Halcyon actively monitors change covering more than 150 key elements of life.
"I thought I saw a swallow land, upon my hand, on summer day" - Roy Harper
For the gardener, this is the peak of the year in the Northern Hemisphere, and weeks following Midsummer Day are a time of quietness, of flower festivals, of fragrant old roses around mildewed old church doors and of wandering among indecipherable gravestones and of coming hollyhocks and of lemon balm and of long, long ago memories, but always of "history is now, and England".
Certainly, when I learned Transcendental Meditation through a formal course many years ago it was in some ways a life-changing experience, although I quickly moved away from the more cultish aspects of TM.
I don't entirely buy the claim that just a few minutes' daily meditation can make a difference between an anxious existence and a life of quiet contentment...but it helps.
In the 1840s Henry David Thoreau swapped his busy schedule in Concord, Massachusetts, for a wooden hut he built himself near Walden Pond. We had the privilege to visit Walden in July 2012; it exceeded expectations in its tranquility and beauty - and the swim in the pond itself was unforgettable.
Writing in the winter of 1843, shortly after Margaret Fuller’s mentorship made him a writer, the twenty-five-year-old Thoreau awakened to a snow-covered wonderland and marvelled at the splendour of a world reborn.
Halcyon curates the most significant quietness-related content from carefully selected sources. Please contact us if you'd like our help with quietness-related challenges.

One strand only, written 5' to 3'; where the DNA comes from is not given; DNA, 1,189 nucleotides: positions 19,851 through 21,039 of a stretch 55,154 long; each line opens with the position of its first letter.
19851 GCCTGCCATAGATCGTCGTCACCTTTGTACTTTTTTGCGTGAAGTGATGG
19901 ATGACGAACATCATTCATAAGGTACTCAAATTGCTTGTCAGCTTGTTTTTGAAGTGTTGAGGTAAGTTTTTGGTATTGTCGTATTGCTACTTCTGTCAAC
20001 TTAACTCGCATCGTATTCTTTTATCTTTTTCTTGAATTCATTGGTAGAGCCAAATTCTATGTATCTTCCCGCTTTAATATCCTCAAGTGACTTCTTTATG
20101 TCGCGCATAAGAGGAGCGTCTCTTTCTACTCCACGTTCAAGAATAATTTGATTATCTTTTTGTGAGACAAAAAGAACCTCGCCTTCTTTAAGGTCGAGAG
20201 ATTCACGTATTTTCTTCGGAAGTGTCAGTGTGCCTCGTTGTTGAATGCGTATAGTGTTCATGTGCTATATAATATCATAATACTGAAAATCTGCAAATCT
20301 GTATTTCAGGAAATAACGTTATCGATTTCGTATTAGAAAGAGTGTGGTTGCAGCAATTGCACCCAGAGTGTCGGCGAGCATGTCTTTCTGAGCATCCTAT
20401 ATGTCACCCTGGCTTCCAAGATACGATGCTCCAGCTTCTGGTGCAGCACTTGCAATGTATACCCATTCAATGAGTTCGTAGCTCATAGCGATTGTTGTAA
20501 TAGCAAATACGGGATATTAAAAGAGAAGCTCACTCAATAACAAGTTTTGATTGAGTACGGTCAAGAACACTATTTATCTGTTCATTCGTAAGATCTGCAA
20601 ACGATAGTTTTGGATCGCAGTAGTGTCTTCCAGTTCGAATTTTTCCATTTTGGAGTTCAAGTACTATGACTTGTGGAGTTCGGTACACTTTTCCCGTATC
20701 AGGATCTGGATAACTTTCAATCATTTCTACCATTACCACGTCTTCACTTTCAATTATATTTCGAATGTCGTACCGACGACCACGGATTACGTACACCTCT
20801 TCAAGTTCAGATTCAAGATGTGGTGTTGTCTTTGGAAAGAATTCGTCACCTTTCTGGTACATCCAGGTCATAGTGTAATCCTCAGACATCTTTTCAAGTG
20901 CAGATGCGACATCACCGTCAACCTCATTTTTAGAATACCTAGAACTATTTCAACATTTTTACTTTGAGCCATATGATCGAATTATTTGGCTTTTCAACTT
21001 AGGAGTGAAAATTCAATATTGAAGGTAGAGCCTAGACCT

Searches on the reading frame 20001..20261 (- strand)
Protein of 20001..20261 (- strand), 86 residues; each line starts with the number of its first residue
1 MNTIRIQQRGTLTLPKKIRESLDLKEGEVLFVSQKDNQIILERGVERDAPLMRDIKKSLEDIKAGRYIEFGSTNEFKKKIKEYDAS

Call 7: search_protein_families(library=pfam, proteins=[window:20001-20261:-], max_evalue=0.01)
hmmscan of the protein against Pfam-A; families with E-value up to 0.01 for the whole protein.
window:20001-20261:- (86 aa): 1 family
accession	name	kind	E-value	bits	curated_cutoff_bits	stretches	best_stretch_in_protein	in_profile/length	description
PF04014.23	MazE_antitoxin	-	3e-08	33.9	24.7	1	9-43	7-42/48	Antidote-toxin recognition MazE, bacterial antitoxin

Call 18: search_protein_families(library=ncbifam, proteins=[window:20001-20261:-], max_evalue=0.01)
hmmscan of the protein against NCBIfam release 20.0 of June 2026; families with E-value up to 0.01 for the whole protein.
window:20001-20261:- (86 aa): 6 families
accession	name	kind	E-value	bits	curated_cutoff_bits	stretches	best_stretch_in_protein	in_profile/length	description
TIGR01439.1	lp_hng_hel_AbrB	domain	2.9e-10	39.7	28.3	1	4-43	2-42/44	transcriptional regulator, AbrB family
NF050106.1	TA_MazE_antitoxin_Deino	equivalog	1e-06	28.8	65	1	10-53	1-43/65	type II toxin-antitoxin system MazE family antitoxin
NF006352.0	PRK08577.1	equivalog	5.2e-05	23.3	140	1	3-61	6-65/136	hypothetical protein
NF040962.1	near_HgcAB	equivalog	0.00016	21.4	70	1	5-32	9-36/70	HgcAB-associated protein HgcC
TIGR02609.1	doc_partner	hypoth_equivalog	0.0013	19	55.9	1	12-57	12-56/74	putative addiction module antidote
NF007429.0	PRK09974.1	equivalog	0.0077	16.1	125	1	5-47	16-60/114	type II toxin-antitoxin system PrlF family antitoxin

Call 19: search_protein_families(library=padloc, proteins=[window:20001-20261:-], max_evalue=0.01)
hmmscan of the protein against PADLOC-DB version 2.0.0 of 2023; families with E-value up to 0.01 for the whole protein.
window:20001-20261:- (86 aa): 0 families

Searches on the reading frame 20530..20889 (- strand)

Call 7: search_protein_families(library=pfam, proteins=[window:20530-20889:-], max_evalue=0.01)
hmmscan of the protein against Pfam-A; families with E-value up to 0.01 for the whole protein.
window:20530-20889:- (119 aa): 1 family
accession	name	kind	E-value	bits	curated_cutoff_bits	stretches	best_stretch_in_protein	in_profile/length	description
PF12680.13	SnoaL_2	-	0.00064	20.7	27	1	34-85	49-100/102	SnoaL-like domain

The growing good of the world is partly dependent on unhistoric acts; and that things are not so ill with you and me as they might have been, is half owing to the number who lived faithfully a hidden life, and rest in unvisited tombs - George Eliot, Middlemarch
Unexpected celebrities have in recent times included the likes of Captain Sully Sullenberger and Susan Boyle, whose years of patiently working on their own talents suddenly came good, shooting them instantly to international attention, and who then accepted the spotlight, perhaps reluctantly, but with quiet dignity nonetheless.
Is our great contemporary fear anonymity?
If the property that grounded the self in Romanticism was sincerity, and in modernism was authenticity, then in postmodernism is it visibility? So asked the writer of a thought-provoking article on our obsession with connectivity.
Is this what our contemporary selves really want? To be recognised, to be connected, to be visible, if not to the millions via, say, the X Factor, then at least to the hundreds, via Twitter or Facebook or LinkedIn?
There can be no very black misery to him who lives in the midst of Nature and has his senses still - Henry David Thoreau
Silence never yet betrayed anyone - Antoine de Rivarol